Modular network delivers data, video and voice to the desktop
Modular network delivers data, video and voice to the desktop
Complementing the migration to asynchronous transfer mode technology, a modular fiber-optic/copper building-wide network brings megabit-bandwidth to computer users
rollins school of public health
Because the new Rollins School of Public Health occupied office space in a building across the street from the main campus in Atlanta, Emory University decided to construct a new building with an advanced fiber-optic/ copper/asynchronous transfer mode communications network that would carry multimedia signal transmissions to the desktop.
In researching premises building networks, university officials discovered a paper authored by John Reeves, regional manager at AT&T Distribution Technologies in Atlanta, which described that company`s Systimax structured cabling system. Unfortunately, building construction was already underway, and many capabilities of the modular cabling system could not be implemented. However, the university did have time to redesign the deployment of the computing department`s resources and to integrate several facets of the AT&T system into the new building.
The modular structured cabling system installed in the new building enables the use of the existing network and computer hardware, thereby saving equipment costs. Each floor of the 10-story building contains classrooms, laboratories, conference rooms, offices, support facilities and its own Ethernet local area network.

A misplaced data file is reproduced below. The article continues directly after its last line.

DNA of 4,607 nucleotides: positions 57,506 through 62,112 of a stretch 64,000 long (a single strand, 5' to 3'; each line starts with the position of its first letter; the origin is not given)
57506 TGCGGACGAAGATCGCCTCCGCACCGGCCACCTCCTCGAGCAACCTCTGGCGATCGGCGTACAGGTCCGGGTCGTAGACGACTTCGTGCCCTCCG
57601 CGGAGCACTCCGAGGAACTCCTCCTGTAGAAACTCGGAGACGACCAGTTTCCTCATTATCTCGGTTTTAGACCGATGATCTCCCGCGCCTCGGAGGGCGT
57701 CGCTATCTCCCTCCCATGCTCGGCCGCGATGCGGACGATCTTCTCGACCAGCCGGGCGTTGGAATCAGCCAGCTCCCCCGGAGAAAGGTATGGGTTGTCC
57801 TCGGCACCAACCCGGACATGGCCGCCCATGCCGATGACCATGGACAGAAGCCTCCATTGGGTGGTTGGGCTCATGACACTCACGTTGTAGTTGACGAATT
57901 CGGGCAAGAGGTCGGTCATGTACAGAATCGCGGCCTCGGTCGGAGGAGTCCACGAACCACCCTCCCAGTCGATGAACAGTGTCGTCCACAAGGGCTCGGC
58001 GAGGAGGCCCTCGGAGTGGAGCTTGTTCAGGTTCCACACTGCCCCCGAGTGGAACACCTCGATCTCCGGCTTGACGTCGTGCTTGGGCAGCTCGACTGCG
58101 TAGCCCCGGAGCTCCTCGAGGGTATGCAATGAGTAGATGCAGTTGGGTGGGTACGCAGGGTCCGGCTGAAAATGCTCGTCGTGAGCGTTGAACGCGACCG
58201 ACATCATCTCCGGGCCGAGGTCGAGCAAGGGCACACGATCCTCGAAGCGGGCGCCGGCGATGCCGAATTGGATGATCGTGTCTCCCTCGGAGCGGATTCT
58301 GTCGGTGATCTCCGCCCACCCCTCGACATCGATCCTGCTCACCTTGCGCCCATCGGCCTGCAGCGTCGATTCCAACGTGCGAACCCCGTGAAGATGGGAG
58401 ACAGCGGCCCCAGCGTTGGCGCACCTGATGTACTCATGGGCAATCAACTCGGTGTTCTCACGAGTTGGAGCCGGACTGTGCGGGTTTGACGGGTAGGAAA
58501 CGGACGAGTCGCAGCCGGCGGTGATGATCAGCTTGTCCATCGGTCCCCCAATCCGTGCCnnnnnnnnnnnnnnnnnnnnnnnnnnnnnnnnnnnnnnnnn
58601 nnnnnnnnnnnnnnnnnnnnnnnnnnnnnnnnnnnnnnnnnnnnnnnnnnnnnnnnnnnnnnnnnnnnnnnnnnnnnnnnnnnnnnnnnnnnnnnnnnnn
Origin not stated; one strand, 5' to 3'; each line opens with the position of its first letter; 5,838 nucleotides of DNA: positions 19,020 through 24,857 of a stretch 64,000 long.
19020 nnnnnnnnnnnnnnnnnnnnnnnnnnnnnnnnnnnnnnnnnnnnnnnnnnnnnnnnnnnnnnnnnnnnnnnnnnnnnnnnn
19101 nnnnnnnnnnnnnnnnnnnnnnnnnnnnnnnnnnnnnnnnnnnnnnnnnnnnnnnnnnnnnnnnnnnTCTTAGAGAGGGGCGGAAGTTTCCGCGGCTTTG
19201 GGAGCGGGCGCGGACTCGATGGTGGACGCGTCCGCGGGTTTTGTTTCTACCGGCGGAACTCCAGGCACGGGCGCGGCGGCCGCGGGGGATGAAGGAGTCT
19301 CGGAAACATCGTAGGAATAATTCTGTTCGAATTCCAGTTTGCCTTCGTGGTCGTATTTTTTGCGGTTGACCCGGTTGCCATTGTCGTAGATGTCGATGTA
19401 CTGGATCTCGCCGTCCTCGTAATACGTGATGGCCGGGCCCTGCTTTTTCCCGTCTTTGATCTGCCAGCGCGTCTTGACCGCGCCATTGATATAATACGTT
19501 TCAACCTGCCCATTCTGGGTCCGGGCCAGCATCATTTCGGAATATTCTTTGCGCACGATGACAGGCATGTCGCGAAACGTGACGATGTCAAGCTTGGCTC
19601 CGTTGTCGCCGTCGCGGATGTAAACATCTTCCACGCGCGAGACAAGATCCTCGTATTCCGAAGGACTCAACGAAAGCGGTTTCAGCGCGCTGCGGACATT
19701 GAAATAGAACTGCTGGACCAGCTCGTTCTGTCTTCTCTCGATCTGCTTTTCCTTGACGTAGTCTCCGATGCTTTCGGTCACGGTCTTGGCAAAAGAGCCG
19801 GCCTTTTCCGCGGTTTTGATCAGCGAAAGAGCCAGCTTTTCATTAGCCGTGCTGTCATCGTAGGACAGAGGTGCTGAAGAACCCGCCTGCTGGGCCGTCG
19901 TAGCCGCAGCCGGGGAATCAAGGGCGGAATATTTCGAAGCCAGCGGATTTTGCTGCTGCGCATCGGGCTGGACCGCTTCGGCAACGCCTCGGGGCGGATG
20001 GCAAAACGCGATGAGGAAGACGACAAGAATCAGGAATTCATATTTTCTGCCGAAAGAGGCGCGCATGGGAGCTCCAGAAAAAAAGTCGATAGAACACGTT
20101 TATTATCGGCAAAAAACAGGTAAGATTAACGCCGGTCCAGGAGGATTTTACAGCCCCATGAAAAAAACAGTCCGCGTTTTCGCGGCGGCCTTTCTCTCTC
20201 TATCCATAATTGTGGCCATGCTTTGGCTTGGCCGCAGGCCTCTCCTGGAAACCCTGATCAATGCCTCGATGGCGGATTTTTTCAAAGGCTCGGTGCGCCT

The school`s data networking needs in the old building were supported by a LAN and a suite of VMS and Unix file servers. The network backbone consisted of Ethernet hardware running transmission control protocol/Internet protocol under Pathworks for DOS-based personal computers, TCP/IP for Unix machines and Appleshare for Macintosh computers. The data network was connected to Emory`s campus-wide backbone via a router and provided access to other LANs within the university community and to wide area network services such as Internet and World Wide Web.
In the old building, network moves, adds and changes were minor inconveniences. In the new location, however, network modifications could result in major expenses--possibly $150 to $400 each. On this scale, an entire year`s operating funds of the school`s limited budget would be quickly consumed.
Consequently, to minimize costs, each office, laboratory and classroom contains at least one LAN connection. In fact, for network flexibility, three connection outlets are installed in each classroom--one for the instructor, one for mobile demonstration equipment and one in the ceiling for wireless LAN interfaces. These interfaces provide communications links via radio frequency or infrared signals between the school`s LAN and the students` personal communicators or computers. The two computer laboratories contain more than 25 of the 524 permanent connections installed in the new building.
In 1992, when the school`s LAN was originally planned, implementing fiber-optic cable to the desktop was considered too expensive. Because administrators now believe that fiber is the transmission medium choice of the future, the school installed fiber-optic cables to each connection.
Emory University uses a 100-megabit-per-second fiber distributed data interface backbone network to interconnect several LANs scattered across its campus. An FDDI backbone is also used in the new building to simplify the connection to other LANs on the campus and as a gateway to the Internet.